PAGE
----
the meaning of this sanskrit phrase is :
For the men of great character, the whole world is their family!
उदार हृदय वाले लोगों का तो पृथ्वी ही परिवार है।
if you like to comment/give suggestion on any part of the blog you are welcome at firstname.lastname@example.org
the tiger of bharat-mata gone from earth :Balsaheb Keshav Thackeray
down is a incidence of bala saheb i got from the link: http://www.dandavats.com/?p=11030
By Giriraj Swami
Balsaheb Keshav Thackeray, the founder and chief of the Shiv Sena political party, passed away in Mumbai on November 17, at the age of 86. The next day, an estimated one million people assembled at Shivaji Park to bid him farewell. The Times of India reported,“The mortal remains of Bal Thackeray, a Hindutva mascot and flagbearer of Marathi pride, were consigned to flames on Sunday evening as lakhs of mourners joined the Shiv Sena founder’s grieving family to bid him a tearful farewell, with the city observing a virtual shutdown. In a spontaneous outpouring of grief, a sea of humanity, unprecedented in recent memory, descended on the streets leading from ‘Matoshree,’ Thackeray’s Bandra home, to Shivaji Park, to catch the last glimpse of the uncrowned king of Mumbai.”
Anyone familiar with Indian politics knows Bal Thackeray and his Shiv Sena. But very few people know how he intervened when Sri Sri Radha-Rasabihari’s temple in Juhu was being violently attacked.
On the morning of May 18, 1973, two large trucks from the Bombay Municipal Corporation drove onto Hare Krishna Land and fifty municipal workers carrying crowbars, chisels, and sledgehammers descended on the temple. A large truck from the police department followed close behind, from which numerous constables emerged. I rushed forward to meet the municipal officer in charge and asked him what was happening. He said that the structure was unauthorized and that they had come to demolish it. I replied that the temple was not unauthorized and that in fact I had a letter from the Municipal Commissioner to prove it. He seemed uninterested, however, and even after I showed him the letter and other documents in my file, he ordered the demolition to begin. So I approached the policemen. “We are here only to see that there is no trouble,” they said nonchalantly.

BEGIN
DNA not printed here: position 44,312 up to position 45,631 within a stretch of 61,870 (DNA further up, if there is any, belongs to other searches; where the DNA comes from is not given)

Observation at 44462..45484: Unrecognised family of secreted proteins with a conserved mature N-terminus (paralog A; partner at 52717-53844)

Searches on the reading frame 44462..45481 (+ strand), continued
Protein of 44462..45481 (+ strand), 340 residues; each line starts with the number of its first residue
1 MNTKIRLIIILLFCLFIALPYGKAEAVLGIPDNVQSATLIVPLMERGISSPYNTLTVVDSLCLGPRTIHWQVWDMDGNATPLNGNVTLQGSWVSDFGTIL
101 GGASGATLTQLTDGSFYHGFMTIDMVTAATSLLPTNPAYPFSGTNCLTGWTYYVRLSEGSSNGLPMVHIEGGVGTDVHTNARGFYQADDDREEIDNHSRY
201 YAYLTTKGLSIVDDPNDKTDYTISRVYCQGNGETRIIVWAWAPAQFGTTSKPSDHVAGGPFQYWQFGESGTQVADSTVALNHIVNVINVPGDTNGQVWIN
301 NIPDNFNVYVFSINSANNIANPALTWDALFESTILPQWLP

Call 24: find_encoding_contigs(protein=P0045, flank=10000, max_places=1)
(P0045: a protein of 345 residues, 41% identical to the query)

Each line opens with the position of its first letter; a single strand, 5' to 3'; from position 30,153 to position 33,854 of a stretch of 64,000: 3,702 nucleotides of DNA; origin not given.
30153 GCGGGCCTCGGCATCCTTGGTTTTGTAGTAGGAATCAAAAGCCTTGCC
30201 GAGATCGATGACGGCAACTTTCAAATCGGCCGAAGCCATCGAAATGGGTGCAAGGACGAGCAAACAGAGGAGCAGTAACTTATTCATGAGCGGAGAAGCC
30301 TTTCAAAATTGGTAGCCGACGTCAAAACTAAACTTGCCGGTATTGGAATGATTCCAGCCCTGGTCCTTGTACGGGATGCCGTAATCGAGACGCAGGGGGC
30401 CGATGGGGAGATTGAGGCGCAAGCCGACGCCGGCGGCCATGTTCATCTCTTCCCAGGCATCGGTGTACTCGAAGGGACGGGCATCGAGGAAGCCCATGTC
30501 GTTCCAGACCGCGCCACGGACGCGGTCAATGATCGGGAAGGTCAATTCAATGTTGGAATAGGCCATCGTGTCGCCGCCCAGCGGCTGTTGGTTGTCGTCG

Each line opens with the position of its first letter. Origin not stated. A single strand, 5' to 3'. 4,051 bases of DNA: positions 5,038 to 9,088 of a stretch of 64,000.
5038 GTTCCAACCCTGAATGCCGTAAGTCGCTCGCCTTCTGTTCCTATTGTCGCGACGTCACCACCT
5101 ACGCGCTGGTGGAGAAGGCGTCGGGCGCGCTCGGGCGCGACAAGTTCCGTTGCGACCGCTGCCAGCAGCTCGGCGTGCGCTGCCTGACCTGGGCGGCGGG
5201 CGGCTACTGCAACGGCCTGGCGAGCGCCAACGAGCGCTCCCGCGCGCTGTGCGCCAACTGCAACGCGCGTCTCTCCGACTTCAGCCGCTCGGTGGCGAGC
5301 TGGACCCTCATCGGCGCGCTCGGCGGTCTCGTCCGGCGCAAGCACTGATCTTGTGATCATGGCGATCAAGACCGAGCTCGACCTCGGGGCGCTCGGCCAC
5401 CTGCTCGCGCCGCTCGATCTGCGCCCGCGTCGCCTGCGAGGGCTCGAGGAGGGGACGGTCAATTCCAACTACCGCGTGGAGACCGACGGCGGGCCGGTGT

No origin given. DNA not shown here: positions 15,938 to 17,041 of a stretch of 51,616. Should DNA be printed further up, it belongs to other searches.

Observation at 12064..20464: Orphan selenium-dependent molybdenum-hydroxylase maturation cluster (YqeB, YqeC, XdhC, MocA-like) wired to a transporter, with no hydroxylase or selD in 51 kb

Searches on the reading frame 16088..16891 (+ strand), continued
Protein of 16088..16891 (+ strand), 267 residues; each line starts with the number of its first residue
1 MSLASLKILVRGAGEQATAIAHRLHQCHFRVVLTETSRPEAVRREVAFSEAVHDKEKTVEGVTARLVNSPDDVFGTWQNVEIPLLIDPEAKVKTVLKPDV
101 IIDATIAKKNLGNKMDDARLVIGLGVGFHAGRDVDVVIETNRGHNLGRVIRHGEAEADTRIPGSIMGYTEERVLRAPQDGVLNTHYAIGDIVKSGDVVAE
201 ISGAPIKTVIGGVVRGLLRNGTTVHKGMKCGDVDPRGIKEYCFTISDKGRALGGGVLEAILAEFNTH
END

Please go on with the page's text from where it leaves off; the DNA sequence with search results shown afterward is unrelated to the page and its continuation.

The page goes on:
Some workers put a ladder up against the temple, and one of them started climbing up with a sledgehammer to break the roof. I threw the ladder down. Immediately three policemen grabbed me by the arms and neck and put me into the paddy wagon. Devotees rushed forward to stop the demolition squad, and one by one each protesting devotee was put into the paddy wagon. Finally, the last one left was Maithili dasi, the head pujari. Having locked the doors to the Deity chamber, she stood there, ready to knock down anyone who came near. A policeman seized her, and she punched him. Several policemen ganged up on her and hit her with their clubs, grabbed her hair, and dragged her to the paddy wagon, where we sat helplessly, witnessing the brutality and singing prayers to Lord Nrsimhadeva. Neighbors, tenants, passersby — no one lifted a finger to help.